The hottest trend in after-school activities is called STEM – science, technology, engineering and math. Being a nerd is not required, but learning and being passionate about these fields is welcomed.
STEM programs are popping up all over the Kansas City metro area. This is due to the Obama administration announcement in 2009 “Educate to Innovate” campaign geared to encourage, inspire students to excel in STEM subjects. The campaign was introduced due to the staggering statistics from U.S. Department of Education showing only 16 percent of high school students are interested in a STEM occupation and proficient in math skills. There are different activities and clubs associated with each grade level, here is a basic list of what is expected from each age group.
- Elementary grades (1st – 5th) focus on the beginning levels of the STEM program and awareness of the different STEM fields and occupations. This ranges from real-life problem solving and basic mathematics.
- Middle school students (6th – 8th) focus on more complex and vigorous STEM activities. This is deeper exploration within the STEM fields and occupation as well as academic requirements related to these fields, such as robotics and coding.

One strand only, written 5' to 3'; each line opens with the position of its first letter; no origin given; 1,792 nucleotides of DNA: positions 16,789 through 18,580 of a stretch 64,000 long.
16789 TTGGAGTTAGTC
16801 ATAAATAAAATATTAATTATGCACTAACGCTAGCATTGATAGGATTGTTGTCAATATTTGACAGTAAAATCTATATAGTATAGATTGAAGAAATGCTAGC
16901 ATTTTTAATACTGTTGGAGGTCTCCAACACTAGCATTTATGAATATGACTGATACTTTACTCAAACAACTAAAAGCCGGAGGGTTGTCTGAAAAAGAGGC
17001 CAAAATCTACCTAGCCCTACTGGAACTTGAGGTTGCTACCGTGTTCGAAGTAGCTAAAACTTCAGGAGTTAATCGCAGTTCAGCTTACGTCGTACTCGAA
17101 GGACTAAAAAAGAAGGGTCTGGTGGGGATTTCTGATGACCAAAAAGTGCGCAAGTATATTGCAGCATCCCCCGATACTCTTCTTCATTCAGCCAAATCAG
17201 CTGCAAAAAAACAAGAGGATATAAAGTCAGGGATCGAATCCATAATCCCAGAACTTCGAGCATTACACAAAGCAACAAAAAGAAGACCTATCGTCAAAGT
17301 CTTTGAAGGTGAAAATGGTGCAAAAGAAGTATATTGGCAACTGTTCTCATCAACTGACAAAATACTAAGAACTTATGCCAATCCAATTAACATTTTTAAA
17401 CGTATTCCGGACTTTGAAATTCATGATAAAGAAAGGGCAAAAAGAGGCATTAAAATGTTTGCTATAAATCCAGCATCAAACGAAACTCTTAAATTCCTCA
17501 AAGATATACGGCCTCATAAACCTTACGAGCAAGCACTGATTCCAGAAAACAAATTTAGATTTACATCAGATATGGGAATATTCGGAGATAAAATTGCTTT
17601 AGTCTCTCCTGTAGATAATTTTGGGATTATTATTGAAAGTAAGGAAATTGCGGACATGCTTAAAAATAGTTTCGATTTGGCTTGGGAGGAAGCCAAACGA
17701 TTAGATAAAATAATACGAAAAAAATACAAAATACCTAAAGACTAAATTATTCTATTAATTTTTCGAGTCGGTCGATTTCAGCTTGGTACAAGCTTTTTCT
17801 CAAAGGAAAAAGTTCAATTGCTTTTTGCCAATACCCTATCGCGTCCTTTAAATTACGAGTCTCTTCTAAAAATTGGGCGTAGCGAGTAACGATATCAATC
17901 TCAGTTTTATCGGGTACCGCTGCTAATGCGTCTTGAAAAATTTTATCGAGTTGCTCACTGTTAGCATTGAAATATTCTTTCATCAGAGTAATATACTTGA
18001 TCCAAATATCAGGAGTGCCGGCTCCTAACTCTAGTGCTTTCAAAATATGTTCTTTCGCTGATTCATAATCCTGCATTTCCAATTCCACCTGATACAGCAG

- High school students (9th – 12th) begin to focus on preparation for post-secondary education with the STEM field as well as employment. The challenges and activities are more demanding to prepare the student for scholarships and opportunities in STEM occupations.
Here is a breakdown of activities offered through Sylvan Learning Centers to help you find the right program for your child.
- Robotics (grades 2-4 and 4-6): Fun, hands-on projects building and animating LEGO® robots
- Coding for Kids (grades 3-5 and 6-8): Cool, interactive projects creating video games and animations.
- Math Edge (grades 1-5): “Brain boosting” activities that will increase your child’s math speed and accuracy.
Other opportunities can be found within your school district, for example Lee Summit School District offers programs, such as Robotic Teams and First LEGO League. According to their brochure and FLL website they receive a challenge based on a set of real-world problems facing scientist and engineers today. It has two parts: the Robot Game – design, build, program and test robots to perform series task, or missions – and The Project – team’s research a real-world problem and create an innovative solution.
If you still not sure if you want your child to invest in a STEM after-school activity, consider this, according to a report by STEMconnector.org, it is estimated that there will be a need for 8.65 million workers in STEM-related jobs by 2018. While the manufacturing sector is experiencing a huge shortage of employees – nearly 600,000 — with these necessary skills.
Live Science: What is STEM Education?
US Department of Education: Science, Technology, Engineering and Math: Education for Global Leaders
STEMconnector.org: Overview Advancing a Job-Driven Economy